I’ve been reading the book Infrastructure: A Field Guide to the Industrial Landscape and I’m constantly amazed at the great ideas it contains. Ideas from other disciplines, that might well translate into programming or design or whatever you’re working on…

In the Railroad chapter, I found the story of George Westinghouse’s breaking system clever:

The air pressure is carried from the locomotive throughout the train by an air pipe that runs under all the cars, and is joined by rubber hoses at each coupling. In the earliest air-brake systems, the brakes were applied by letting pressure into the pipe; the pressure moved pistons, which in turn forced brake shoes against each wheel. There is an obvious problem with the scheme: if the compressor quits or the air pipe springs a leak, the train is left without breaks. Westinghouse turned the whole idea upside down. The brakes are activated not by applying pressure but by releasing it; that way, most malfunctions will lock up the breaks and stop the train—an inconvenience, but preferable to not stopping.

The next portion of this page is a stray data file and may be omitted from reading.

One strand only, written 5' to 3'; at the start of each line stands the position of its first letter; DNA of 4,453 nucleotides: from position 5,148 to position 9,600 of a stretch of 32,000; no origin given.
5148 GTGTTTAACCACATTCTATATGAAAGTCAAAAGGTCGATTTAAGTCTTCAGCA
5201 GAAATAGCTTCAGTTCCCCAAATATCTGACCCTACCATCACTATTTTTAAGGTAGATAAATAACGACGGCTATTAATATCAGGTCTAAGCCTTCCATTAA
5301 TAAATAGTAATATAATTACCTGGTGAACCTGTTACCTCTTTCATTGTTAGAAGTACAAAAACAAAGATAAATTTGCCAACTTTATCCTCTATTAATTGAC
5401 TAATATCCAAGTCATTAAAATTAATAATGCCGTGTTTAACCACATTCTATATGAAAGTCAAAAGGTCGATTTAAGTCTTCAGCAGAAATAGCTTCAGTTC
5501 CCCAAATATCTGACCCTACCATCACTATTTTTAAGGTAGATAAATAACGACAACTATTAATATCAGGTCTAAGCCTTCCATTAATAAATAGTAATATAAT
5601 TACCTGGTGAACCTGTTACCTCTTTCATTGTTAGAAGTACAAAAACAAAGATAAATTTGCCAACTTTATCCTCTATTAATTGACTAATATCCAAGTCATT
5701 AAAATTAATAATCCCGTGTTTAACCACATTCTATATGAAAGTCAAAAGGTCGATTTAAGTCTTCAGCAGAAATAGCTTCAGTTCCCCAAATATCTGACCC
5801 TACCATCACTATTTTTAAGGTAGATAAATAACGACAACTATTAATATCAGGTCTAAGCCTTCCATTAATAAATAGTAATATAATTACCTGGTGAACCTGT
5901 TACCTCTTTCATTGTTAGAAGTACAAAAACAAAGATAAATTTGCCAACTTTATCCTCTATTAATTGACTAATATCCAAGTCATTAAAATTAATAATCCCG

What ideas can you turn upside down today?

Raymond Brigleb

Creative Director, dreamer, partner, father, musician, photographer. Has been known to ride the rails. Pulls one heck of a shot.